TL;DR: In this paper, results from searches for the standard model Higgs boson in proton-proton collisions at 7 and 8 TeV in the CMS experiment at the LHC, using data samples corresponding to integrated luminosities of up to 5.8 standard deviations.
Abstract: Results are presented from searches for the standard model Higgs boson in proton-proton collisions at sqrt(s)=7 and 8 TeV in the CMS experiment at the LHC, using data samples corresponding to integrated luminosities of up to 5.1 inverse femtobarns at 7 TeV and 5.3 inverse femtobarns at 8 TeV. The search is performed in five decay modes: gamma gamma, ZZ, WW, tau tau, and b b-bar. An excess of events is observed above the expected background, a local significance of 5.0 standard deviations, at a mass near 125 GeV, signalling the production of a new particle. The expected significance for a standard model Higgs boson of that mass is 5.8 standard deviations. The excess is most significant in the two decay modes with the best mass resolution, gamma gamma and ZZ; a fit to these signals gives a mass of 125.3 +/- 0.4 (stat.) +/- 0.5 (syst.) GeV. The decay to two photons indicates that the new particle is a boson with spin different from one.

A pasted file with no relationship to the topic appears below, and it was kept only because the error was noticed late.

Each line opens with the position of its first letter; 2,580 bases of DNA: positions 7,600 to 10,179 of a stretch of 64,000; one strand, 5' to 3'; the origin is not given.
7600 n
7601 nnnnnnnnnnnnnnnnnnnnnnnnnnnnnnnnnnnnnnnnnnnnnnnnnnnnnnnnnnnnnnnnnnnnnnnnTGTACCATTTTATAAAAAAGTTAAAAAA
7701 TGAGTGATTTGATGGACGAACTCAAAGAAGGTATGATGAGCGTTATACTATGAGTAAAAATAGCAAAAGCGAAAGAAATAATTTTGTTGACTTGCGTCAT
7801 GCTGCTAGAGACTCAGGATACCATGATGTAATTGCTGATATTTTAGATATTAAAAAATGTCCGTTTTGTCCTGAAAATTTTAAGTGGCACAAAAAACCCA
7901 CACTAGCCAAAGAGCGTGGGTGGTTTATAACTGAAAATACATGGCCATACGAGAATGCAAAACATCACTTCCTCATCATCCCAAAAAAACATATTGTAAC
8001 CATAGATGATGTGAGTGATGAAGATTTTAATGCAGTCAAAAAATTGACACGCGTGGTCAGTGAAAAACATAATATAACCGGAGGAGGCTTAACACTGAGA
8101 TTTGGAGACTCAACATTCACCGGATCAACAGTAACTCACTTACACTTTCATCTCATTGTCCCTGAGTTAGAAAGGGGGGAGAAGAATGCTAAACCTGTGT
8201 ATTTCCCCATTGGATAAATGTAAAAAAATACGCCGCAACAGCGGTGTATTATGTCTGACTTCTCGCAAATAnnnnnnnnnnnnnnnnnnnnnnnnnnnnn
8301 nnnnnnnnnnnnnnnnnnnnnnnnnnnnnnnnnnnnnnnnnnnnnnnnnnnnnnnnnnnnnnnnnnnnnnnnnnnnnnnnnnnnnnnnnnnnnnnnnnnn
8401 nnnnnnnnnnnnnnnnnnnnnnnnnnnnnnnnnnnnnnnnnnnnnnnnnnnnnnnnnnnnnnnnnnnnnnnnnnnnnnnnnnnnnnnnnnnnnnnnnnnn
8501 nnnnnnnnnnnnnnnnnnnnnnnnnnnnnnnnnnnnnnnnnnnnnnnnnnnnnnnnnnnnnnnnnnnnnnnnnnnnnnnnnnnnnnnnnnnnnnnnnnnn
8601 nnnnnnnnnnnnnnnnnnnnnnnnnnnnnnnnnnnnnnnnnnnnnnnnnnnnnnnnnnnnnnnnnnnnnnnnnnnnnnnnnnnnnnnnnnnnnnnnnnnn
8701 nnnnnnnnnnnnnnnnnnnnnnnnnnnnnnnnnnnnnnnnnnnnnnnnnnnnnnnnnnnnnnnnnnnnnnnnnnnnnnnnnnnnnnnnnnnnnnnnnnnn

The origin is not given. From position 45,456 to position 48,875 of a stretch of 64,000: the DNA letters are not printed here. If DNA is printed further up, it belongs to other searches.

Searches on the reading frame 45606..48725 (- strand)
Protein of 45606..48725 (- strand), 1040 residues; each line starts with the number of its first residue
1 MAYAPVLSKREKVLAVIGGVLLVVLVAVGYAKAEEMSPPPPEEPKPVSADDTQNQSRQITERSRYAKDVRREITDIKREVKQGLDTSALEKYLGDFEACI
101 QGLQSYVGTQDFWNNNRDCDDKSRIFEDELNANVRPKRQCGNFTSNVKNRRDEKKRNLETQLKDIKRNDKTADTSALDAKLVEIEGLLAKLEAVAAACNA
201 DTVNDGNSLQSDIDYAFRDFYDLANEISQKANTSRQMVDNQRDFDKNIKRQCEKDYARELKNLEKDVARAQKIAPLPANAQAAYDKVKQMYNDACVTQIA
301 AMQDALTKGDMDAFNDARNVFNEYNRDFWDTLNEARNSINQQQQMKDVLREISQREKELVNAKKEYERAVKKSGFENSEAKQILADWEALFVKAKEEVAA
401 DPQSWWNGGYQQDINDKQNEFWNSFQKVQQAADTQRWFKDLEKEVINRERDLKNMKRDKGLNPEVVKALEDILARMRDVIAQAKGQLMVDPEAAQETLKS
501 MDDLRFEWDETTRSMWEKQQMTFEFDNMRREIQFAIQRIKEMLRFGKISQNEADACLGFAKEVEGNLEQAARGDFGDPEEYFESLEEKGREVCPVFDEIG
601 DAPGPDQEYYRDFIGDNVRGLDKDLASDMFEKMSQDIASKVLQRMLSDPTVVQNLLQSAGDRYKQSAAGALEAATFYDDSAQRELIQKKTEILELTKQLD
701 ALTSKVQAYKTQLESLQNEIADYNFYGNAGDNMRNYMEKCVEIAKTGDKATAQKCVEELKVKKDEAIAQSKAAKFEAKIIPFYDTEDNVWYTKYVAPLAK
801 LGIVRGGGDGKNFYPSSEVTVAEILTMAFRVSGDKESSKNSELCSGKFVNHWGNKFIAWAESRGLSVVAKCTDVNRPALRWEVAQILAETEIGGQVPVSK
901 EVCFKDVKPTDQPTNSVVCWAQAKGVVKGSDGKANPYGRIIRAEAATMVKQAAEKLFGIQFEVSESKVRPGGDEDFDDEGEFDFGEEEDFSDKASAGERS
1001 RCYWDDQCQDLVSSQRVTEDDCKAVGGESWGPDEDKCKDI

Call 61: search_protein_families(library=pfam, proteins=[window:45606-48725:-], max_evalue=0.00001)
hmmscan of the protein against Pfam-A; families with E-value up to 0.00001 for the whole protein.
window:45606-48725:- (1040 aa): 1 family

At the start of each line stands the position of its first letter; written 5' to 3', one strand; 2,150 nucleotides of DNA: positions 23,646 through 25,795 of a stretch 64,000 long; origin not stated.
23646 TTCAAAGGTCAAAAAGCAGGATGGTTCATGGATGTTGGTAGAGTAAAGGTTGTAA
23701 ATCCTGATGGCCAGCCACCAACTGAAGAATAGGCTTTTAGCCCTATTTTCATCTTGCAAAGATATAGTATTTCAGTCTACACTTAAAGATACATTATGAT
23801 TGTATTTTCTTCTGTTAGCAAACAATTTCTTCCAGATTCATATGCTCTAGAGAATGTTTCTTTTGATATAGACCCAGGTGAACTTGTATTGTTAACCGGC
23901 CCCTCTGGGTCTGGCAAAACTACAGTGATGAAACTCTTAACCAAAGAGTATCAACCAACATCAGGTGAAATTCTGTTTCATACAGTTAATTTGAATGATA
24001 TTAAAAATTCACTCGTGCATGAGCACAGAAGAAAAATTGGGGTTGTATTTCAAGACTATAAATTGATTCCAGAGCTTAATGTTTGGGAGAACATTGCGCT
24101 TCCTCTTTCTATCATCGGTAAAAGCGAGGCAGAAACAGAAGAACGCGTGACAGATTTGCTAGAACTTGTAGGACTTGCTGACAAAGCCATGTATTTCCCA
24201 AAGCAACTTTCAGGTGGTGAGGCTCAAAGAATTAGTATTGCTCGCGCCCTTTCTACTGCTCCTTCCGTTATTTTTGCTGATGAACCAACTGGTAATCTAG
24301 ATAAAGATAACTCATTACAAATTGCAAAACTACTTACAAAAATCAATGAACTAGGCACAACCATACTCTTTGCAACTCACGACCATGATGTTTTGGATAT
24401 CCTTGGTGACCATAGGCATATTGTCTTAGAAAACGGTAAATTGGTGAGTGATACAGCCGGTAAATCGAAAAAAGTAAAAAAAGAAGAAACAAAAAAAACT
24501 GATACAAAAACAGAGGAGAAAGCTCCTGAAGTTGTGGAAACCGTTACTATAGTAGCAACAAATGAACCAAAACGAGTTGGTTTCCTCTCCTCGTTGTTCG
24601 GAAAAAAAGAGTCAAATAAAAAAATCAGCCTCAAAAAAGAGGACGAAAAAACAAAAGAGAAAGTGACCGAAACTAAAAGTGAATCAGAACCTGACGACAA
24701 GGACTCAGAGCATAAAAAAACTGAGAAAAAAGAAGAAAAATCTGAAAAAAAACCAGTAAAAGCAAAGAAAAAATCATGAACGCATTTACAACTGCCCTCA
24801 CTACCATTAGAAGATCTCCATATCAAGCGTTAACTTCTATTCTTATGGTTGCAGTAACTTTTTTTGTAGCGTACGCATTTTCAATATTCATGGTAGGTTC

TL;DR: In this paper, a selfconsistent density functional method using standard norm-conserving pseudopotentials and a flexible, numerical linear combination of atomic orbitals basis set, which includes multiple-zeta and polarization orbitals, was developed and implemented.